And the whole process has really helped me develop my self-confidence. A year ago I wouldn’t even have been able to give this interview because I was so timid and shy but the experience has really brought me out of my shell.
I was involved in a STEM challenge event with Randox a few weeks ago in which I hosted a Mathematics challenge for students from Victoria College and the Girls’ Model Belfast and I don’t think I would have been able to do it if it weren’t for Miss Northern Ireland. It’s a great experience and I truly believe it helps girls with their self-confidence. I have nothing but admiration for the whole process and I look forward to seeing who will win next year.
For more We Are Randox stories make sure to follow #WeAreRandox on our social media channels.
If you are interested in joining our global team make sure that you check out the Randox careers website to see what new opportunities we have for you.
Global diagnostics manufacturer Randox has launched an initiative to help bring more talented women and men back into the workforce.
Randox Returners has been developed to support professionals who have had a career break for three years or more. The six-month paid scheme gives people the chance to transition back into a working environment without the pressure of taking on a permanent role. Returners will be given the opportunity to work on real-time projects, upgrade their skills and increase their confidence.
Successful candidates will embark on a six-month programme, where they will go through a comprehensive week-long induction and be assigned a personal mentor. As well as the chance of flexible working where possible, there is also the opportunity for the position to become permanent at the end of the scheme.
Linda Magee, Global Head of HR at Randox, said:
“With a returner scheme like this, everyone benefits. In order for us to continually develop and innovate, we need to build teams with ambitious, skilled and dedicated people; and we know there are talented people outside the workforce who want to come back. STEM industries in particular lose highly skilled women, and when you consider this is then combined with an under-representation of women to begin with, it’s clear that action is needed.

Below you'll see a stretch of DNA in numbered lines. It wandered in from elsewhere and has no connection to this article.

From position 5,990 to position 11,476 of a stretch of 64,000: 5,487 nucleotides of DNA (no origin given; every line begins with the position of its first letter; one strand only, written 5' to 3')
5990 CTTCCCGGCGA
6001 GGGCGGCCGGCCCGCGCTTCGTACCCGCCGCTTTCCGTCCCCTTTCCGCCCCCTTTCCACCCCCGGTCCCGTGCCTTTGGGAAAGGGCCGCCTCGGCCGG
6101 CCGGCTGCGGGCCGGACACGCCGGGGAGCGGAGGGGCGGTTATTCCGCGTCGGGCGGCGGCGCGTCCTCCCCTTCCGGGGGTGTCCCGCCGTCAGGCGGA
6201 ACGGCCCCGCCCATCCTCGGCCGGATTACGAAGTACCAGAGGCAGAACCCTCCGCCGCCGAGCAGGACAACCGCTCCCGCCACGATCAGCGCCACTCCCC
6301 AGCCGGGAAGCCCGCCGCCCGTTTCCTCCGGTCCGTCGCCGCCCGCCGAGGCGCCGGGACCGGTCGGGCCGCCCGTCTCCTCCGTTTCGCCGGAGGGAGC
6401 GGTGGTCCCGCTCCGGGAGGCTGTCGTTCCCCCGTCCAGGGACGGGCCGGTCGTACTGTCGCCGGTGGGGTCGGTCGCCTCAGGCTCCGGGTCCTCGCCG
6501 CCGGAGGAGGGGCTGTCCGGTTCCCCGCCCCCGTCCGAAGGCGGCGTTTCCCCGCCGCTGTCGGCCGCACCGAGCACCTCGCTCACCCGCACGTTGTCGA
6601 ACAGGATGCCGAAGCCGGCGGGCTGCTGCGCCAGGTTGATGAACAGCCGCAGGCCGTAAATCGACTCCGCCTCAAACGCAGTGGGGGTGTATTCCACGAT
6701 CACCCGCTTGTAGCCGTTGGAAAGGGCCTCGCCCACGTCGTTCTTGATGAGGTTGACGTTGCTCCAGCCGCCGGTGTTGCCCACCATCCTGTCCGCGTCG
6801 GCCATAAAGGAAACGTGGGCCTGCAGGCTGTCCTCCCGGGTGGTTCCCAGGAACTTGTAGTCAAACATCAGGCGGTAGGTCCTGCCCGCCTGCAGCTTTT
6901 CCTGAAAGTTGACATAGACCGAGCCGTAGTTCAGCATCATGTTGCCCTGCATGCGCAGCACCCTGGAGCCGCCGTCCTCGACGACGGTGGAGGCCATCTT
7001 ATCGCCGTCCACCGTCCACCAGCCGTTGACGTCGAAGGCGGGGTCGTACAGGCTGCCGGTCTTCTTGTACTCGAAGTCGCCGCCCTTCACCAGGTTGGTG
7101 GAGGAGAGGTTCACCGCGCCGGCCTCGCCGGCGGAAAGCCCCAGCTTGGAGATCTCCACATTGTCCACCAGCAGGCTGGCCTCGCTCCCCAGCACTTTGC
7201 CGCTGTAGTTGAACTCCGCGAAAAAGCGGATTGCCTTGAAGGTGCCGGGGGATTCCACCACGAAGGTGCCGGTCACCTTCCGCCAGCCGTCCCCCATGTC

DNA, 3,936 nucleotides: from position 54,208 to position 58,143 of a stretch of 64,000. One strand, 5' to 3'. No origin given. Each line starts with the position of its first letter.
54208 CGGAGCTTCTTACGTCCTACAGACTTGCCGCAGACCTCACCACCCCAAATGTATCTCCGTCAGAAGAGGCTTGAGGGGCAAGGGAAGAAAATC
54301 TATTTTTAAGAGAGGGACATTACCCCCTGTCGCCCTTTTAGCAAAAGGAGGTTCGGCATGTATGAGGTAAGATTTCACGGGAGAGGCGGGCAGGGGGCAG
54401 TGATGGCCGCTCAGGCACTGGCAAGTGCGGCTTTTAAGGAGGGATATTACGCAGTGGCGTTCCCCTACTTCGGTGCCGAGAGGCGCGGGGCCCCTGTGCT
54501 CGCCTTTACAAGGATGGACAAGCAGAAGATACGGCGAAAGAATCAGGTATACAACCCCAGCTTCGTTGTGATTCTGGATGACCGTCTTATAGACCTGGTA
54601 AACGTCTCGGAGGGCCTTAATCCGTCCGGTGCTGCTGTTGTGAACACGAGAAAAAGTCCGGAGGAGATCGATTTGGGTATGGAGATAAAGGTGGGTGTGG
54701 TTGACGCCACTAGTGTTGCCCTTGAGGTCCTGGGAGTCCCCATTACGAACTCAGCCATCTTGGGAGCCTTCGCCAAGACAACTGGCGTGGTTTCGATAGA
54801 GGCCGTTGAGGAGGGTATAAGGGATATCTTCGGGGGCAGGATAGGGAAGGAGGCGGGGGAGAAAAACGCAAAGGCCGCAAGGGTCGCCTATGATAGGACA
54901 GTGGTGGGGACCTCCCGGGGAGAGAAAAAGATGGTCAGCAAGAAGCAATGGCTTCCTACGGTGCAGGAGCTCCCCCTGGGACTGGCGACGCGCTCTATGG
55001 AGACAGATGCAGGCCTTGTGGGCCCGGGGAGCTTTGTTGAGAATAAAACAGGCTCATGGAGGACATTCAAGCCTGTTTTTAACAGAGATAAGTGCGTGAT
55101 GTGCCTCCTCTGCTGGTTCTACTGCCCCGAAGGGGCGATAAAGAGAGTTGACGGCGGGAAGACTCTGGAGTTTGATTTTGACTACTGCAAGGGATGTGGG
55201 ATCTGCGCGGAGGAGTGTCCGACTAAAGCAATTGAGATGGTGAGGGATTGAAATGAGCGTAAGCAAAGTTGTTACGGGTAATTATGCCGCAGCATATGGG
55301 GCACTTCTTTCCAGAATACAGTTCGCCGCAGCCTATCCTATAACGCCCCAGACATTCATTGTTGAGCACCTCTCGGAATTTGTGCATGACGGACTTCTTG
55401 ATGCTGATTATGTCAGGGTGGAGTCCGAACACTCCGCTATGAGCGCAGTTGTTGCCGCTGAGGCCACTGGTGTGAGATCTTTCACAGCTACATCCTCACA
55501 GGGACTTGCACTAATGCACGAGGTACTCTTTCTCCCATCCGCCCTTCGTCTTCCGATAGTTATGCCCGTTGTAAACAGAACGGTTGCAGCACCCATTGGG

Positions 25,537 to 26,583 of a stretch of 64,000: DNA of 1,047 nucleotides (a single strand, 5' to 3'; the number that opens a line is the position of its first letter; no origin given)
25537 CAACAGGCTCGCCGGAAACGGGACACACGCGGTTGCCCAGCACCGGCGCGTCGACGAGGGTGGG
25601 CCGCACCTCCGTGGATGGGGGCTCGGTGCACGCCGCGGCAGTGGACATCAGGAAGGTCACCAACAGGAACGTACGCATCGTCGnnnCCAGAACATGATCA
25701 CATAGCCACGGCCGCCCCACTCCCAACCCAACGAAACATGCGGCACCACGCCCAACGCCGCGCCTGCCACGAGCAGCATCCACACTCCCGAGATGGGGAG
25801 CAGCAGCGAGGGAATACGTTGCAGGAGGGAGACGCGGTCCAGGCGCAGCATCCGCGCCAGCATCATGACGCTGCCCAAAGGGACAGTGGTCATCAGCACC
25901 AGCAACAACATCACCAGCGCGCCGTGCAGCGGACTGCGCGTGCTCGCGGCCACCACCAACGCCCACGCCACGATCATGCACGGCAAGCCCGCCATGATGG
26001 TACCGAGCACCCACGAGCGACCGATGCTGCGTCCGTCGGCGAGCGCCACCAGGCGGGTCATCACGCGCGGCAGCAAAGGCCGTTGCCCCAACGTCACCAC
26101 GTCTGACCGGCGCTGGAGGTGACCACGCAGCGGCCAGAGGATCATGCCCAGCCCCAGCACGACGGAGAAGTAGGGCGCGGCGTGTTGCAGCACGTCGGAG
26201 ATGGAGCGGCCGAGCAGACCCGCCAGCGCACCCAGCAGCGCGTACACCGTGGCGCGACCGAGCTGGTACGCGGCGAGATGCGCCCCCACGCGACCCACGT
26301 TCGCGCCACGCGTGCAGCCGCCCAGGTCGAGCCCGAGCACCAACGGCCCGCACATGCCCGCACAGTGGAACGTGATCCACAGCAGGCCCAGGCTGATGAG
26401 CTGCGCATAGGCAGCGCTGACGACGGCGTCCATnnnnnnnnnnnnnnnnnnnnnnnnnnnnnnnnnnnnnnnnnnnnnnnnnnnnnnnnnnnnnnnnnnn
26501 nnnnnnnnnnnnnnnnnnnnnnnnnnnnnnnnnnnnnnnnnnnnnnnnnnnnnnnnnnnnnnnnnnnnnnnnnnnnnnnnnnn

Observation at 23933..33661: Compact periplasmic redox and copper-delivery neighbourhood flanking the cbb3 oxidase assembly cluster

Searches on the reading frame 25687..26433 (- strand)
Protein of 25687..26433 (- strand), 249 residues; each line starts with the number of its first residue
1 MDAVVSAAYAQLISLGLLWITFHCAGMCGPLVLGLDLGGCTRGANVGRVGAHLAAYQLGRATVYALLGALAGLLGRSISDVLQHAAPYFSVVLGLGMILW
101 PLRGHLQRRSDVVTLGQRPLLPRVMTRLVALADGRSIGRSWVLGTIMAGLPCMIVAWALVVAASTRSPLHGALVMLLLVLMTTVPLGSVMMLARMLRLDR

“Traditional recruitment methods can be a barrier, with misinformed perceptions about career breaks. We want to challenge this, because we know people can gain new, valuable skills during time away from traditional work. We hope that by offering this programme we’ll appeal to these motivated and experienced people.
“We also want to make sure that once they’ve taken that first step, the experience of being back in work is a positive one. That’s why we’ll provide an extended induction, select a mentor and offer opportunities to improve people’s skills and boost their confidence. It matters to us that our teams succeed, because we depend on them.”
Randox Financial Accountant Michelle Bradley returned to work after a ten-year break to bring up her children.
“Coming back to work after being away for so long was really daunting: the first job I applied for was a much lesser role than ones I had done previously. What impressed me about Randox initially was that they didn’t put me in that role, because there was a role for a more experienced person coming up. When I interviewed for that a month later, I was delighted to get it.
“It was an enormous help to have a mentor, even though it wasn’t an official role then. Bob was very friendly and supportive as I learned a new accounting programme, and that meant my confidence grew quickly. When I needed help to juggle family responsibilities I found Randox understood that, and I’ve now been here over three years.”
Maureen O’Reilly, NI Chamber of Commerce Economist said:
“We are very pleased to welcome the Randox Returners initiative. It is great to see such a positive and practical initiative from the private sector and particularly one focused on encouraging more highly-skilled people back into the workforce.
“I can’t stress how critical this is for an economy like Northern Ireland. We have the highest economic inactivity rate across the UK regions – around 1 in 4 people who could work in Northern Ireland don’t, around 27% in NI compared to around 18% in the south of England.
“Businesses here are currently facing a skills shortage when recruiting for all types of positions, particularly at the senior end of the scale. A CV gap shouldn’t mean the end of the career. Employers are now having to be more flexible, and should recognise that returners can contribute significantly to society and the economy.”
For further information on the Randox Returners programme please visit www.randox.com/randox-returners
Alternatively you can contact Randox PR on 028 9442 2413 or email RandoxPR@randox.com